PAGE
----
Tunneling beneath the Wall was another popular means of escape. Tunnel builders included professional gangs, which charged refugees extortionate rates to use them, and idealistic students, who hoped to help large groups of people cross the border at once. In 1964, Wolfgang Fuchs built one of the most important tunnels, which enabled more than 100 East Germans to reach the West. Fuchs spent seven months digging and orchestrating the 140-yard tunnel, which ran from a bathroom in the East to a basement in the West. A similarly successful tunnel began in an East Berlin graveyard. "Mourners" brought flowers to a grave and then disappeared underground. This escape route worked well until Communist officers discovered a baby carriage left by the "grave" and sealed the tunnel.

One of the most daring escapes involved two East German families, who worked together to create a homemade hot-air balloon. For months, Peter Strelzyk and Guenter Wetzel collaborated in their basements on a flamethrower and gas burner powerful enough to propel them out of Communist East Berlin using a 65-foot-wide, 75-foot-high balloon their wives stitched together from curtains, bedsheets, and random scraps. On the night of September 15, 1979, the Strelzyks and the Wetzels launched their contraption. They had just enough fuel to make it over the wall and land, whereupon they ran to freedom.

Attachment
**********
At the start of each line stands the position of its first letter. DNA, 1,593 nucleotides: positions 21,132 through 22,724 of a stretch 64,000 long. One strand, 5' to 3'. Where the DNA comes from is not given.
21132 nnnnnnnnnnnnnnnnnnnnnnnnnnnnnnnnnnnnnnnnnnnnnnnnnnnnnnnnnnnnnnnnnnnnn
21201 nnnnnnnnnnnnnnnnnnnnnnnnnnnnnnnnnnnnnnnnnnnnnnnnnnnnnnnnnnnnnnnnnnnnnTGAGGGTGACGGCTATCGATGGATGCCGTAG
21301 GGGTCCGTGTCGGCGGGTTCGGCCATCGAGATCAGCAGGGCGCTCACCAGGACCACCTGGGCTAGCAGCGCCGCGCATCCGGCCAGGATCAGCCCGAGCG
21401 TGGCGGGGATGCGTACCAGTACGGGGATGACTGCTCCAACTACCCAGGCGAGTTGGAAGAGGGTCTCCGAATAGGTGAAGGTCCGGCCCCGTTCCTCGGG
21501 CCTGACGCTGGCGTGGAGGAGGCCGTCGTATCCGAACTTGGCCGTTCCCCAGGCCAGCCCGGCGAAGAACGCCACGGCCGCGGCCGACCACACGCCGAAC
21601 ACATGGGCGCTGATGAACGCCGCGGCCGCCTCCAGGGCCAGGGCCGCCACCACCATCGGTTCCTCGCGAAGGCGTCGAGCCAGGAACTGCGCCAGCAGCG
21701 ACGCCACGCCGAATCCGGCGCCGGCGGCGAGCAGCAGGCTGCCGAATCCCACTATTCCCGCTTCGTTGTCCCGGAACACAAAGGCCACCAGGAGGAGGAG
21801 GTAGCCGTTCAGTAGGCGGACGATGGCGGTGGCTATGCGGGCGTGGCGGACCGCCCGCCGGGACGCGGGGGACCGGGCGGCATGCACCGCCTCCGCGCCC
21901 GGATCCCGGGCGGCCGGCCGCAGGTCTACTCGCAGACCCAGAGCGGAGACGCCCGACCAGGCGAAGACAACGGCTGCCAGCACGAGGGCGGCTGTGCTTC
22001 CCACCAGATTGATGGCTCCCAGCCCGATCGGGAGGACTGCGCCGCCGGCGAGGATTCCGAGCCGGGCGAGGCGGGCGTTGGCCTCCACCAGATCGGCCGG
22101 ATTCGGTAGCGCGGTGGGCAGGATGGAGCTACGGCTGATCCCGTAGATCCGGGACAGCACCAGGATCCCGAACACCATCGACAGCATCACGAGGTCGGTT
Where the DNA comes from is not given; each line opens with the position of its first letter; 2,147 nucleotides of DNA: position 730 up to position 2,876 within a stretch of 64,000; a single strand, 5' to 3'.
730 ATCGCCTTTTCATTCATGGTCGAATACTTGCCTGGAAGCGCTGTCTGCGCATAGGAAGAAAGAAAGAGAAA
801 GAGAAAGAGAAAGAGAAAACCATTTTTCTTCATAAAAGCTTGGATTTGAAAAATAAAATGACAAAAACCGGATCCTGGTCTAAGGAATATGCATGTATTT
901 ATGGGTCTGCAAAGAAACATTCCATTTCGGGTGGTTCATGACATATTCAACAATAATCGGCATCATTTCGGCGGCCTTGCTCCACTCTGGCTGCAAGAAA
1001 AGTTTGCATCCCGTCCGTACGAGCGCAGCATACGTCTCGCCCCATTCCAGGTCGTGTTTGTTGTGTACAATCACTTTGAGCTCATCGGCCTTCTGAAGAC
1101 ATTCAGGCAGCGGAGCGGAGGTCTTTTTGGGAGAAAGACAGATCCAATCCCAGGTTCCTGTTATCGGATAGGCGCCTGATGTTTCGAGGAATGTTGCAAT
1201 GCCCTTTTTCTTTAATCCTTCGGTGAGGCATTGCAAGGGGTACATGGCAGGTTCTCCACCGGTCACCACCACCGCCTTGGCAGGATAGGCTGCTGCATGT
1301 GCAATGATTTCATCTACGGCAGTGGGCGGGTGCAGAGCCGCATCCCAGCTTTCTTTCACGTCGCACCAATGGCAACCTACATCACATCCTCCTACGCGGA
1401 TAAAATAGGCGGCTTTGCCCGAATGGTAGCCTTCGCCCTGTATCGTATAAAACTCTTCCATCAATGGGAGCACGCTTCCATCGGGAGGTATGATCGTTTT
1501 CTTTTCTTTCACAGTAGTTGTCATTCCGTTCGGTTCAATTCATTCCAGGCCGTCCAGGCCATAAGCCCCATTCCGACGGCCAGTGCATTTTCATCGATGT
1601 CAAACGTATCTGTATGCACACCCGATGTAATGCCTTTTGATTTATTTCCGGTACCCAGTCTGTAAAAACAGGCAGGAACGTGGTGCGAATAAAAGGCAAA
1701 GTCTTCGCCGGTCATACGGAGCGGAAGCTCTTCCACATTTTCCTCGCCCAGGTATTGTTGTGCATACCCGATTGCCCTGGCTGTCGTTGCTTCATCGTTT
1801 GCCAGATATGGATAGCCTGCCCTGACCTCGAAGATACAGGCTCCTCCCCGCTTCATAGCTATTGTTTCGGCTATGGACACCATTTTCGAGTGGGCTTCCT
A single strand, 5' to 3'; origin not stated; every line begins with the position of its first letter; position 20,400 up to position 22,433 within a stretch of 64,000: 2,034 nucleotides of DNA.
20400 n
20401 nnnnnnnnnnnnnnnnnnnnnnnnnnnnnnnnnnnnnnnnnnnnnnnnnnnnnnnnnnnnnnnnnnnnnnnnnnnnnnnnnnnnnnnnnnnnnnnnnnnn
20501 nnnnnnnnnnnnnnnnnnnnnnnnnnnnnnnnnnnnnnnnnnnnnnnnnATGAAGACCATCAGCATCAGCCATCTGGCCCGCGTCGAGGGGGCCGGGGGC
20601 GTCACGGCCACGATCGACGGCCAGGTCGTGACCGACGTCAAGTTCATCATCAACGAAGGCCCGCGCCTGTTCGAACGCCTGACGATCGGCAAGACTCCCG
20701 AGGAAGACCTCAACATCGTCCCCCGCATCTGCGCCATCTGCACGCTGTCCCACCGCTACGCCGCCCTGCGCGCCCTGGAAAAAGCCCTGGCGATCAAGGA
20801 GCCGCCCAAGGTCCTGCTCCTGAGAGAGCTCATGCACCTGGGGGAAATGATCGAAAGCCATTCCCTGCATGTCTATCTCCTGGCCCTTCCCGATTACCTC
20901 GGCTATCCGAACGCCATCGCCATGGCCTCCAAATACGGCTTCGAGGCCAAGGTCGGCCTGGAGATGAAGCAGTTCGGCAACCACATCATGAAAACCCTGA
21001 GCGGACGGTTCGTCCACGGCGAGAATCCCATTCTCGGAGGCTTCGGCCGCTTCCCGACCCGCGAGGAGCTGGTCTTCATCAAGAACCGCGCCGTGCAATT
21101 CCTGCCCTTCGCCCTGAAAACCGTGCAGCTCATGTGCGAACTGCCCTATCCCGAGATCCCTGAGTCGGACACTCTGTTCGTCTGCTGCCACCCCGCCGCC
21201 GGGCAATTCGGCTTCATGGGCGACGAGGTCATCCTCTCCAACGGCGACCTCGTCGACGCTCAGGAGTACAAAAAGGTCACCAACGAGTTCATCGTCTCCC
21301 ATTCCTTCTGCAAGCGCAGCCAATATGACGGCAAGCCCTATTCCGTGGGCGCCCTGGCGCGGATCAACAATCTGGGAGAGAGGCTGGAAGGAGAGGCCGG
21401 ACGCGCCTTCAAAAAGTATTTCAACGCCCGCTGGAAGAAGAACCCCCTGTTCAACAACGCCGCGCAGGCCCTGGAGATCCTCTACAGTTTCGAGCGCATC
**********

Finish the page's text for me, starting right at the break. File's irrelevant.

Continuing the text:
Billy Hayes

Arriving in New York on October 24, 1975 after his five-year ordeal in the Turkish prison system, Billy Hayes displays the new passport that the American embassy in Athens, Greece issued him. Enlarge Photo credit: © Bettman/Corbis

Billy Hayes (Turkey)
In 1970, Turkish authorities sentenced Billy Hayes, a 22-year-old American caught trying to carry four pounds of hashish out of Turkey, to serve 30 years for smuggling, and threw him into a notoriously brutal prison in Istanbul called Sagmalicar. After over a year of beatings and a steady loss of hope, Hayes was transferred to a prison on an island in the Sea of Marmara, where he was allowed to spend his days unloading cargo from ships. Six months of plotting and waiting yielded an escape plan for Hayes, whose story later became the subject of a book and subsequent movie entitled Midnight Express.

Hayes snuck out of the prison, stole a rowboat, and made it to shore. Hoping to reach Greece, Hayes dyed his blond hair black and began travelling towards the border. Barefoot, exhausted, and lacking a passport, he swam across a river and walked for miles. When he finally came upon an armed soldier, he thought that he had lost his bid for freedom, but the soldier yelled at him in Greek. Hayes eventually made it back to the U.S. safely.

This feature originally appeared on the site for the NOVA program Great Escape.

Lexi Krock is associate editor of NOVA Online.